Keep in mind that titling your home can also potentially expose you to creditors depending on your state. "States differ on what creditor protection is available to a homeowner as to their home. Some states protect the debtor's home from creditors outright," says Gregory Matalon, JD, in New York. "Some permit a home to be protected from creditors if the debtor's home is titled with a spouse (the spouse's name is also on the home's title) and the spouse is alive after the debtor's death." 

Common mistakes people make with living trusts

Of course, just because you have a living trust doesn't mean you're all set. Here are a few of the most common mistakes people make with their living trusts.

Not placing your home in the trust

If you don't retitle your home or transfer the deed into the name of the trust, you basically paid a lot of money for a piece of paper: That trust is empty. "If it has not been transferred, it is not covered," says Wood.

Not notifying tenants of the change in ownership

If you're retitling a two- (or more-) family home into the trust, and that property has rent-paying tenants, you must also notify them of this change in landlord for rent payment purposes. Plus, you will need to set up a bank account in the name of the trust for rent deposits. 

Not notifying the insurance company of ownership change

Make sure you tell your home insurance company about changing the property owner from an individual(s) to that of a trust. Otherwise, the insurance company could deny your claim in an event because the actual property owner—your trust—was not insured.

Not notifying the bank holding the mortgage of the intended transfer

Check to see if your mortgage has a "due on transfer" clause—which means you'd have to pay the mortgage balance if you transfer the home from yourself to the trust. 

"Obtaining the bank's consent for the transfer prior to its execution can avoid a sudden and unwelcome surprise," says Matalon. "When you transfer the home into a trust, it also may be more difficult to secure additional loans against the home once it is contributed to the trust."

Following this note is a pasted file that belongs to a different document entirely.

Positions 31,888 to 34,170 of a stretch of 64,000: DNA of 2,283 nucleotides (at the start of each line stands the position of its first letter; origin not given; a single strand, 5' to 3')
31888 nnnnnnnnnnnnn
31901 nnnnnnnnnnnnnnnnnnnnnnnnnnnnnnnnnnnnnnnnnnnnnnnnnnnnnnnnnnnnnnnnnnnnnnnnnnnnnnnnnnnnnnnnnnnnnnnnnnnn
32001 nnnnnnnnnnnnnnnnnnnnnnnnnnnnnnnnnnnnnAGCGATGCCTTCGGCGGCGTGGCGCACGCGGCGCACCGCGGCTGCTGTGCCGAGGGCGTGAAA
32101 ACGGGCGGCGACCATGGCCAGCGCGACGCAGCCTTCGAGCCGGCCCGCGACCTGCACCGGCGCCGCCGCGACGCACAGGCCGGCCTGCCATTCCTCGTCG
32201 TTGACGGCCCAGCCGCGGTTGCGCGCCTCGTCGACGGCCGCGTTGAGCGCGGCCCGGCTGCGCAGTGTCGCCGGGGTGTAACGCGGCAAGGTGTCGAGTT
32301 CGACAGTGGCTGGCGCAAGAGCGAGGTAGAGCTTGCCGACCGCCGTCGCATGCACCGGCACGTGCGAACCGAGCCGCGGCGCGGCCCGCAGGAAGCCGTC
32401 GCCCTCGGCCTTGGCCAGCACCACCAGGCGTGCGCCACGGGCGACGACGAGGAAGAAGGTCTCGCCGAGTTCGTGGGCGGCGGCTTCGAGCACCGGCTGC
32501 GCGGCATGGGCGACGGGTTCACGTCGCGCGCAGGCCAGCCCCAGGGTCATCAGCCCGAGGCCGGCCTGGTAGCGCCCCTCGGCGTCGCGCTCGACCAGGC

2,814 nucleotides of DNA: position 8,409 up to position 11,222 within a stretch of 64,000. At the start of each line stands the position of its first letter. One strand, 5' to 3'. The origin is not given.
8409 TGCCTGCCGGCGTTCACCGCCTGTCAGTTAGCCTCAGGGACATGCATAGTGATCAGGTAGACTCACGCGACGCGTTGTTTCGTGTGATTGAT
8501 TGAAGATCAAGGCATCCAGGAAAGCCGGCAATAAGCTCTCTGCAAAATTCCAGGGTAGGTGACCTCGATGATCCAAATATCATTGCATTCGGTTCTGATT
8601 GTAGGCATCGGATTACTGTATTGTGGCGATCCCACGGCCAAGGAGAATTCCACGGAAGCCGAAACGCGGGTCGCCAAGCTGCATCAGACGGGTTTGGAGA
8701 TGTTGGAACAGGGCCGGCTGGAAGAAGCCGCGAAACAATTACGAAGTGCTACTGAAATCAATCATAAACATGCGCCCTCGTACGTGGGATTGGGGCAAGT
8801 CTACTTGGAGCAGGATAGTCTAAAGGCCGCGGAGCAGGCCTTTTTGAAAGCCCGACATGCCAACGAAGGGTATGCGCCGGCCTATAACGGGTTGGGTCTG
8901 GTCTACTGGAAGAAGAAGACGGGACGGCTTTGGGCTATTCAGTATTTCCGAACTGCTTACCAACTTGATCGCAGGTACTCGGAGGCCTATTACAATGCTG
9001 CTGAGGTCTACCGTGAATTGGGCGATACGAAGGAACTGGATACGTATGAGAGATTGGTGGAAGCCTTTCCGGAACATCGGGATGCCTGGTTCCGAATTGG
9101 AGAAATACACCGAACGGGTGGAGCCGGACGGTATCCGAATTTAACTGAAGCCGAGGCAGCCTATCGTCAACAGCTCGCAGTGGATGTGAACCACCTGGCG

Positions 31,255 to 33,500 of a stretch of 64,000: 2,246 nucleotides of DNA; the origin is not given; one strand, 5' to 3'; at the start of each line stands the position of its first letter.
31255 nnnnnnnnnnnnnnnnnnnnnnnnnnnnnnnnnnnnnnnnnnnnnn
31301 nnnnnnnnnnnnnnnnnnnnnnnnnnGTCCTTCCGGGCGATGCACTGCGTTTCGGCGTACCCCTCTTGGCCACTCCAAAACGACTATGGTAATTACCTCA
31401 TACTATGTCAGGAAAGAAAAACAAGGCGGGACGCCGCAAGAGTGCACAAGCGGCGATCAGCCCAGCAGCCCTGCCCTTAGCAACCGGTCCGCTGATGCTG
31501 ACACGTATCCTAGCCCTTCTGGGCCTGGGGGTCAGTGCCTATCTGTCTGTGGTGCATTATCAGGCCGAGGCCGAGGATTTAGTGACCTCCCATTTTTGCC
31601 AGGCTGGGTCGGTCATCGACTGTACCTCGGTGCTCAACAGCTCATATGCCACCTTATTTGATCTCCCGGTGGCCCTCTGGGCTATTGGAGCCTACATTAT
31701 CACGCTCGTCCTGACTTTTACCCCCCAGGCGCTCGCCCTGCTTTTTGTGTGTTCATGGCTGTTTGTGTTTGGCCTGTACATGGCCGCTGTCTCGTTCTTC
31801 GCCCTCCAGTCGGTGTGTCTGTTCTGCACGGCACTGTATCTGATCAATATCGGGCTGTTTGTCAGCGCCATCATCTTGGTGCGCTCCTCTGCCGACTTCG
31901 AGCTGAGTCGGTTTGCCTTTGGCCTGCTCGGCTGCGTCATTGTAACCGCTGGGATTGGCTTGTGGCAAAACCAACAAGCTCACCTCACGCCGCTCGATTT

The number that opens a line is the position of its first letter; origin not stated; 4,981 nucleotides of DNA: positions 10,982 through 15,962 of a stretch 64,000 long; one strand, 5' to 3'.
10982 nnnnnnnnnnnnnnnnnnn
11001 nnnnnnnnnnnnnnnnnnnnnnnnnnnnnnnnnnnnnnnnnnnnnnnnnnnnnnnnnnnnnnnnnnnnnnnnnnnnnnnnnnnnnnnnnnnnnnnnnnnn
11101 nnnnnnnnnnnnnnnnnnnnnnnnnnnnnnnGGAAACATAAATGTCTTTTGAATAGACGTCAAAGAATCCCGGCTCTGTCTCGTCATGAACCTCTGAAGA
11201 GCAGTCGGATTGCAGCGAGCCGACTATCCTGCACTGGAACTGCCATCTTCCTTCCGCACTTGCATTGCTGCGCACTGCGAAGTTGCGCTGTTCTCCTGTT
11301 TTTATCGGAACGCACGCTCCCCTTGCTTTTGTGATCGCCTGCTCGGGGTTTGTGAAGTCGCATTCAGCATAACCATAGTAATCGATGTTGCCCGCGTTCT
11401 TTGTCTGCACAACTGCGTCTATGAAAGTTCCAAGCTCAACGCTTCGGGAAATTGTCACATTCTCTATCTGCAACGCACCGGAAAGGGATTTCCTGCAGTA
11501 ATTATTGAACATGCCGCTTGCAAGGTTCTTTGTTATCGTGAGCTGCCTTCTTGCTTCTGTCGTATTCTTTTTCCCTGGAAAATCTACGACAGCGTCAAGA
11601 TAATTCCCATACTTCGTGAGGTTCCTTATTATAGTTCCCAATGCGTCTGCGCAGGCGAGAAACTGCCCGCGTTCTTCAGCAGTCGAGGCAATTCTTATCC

What LGBTQIA+ and historically marginalized families need to know 

For folks who belong to historically and systematically marginalized communities—especially those of color—you might want to consider choosing an attorney who either belongs to your community or works often enough with members of your community to know what might be particularly important to families in your position. 

"It sounds like it wouldn't matter to a lot of people, but it does," says Wood. "If you don't understand the cultural element of what somebody is trying to create or do, or the history of it, then you can often overlook or diminish their accomplishments because they don't look like somebody else's." 

LGBTQIA+ families should consider transferring assets to one another by trust

Because a trust is a contract, it generally won't go through the probate process—part of which includes notifying your relatives after your death. 

"The issue here is that some relatives may not approve of the decedent's sexual orientation and may seek to stop the transfer of property to their life partner," explains Matalon. "If all the decedent's assets are in trust, they will not need to be probated, and relatives will not need to be contacted. The trust enables the settlor's life partner to receive the trust assets without interference from the decedent's relatives."

Trust may be an easier way to title assets in your new name

If you have informally changed your given name (i.e.: not legally), a trust can be an easier way to retitle your assets. 

Protecting benefits for special needs individuals

If you have a loved one with special needs or who is receiving government services/benefits such as SSI or disability, giving your home outright to them can interrupt or stop these essential services and funds. You can help protect and preserve those benefits and still leave an inheritance by placing your home into a trust.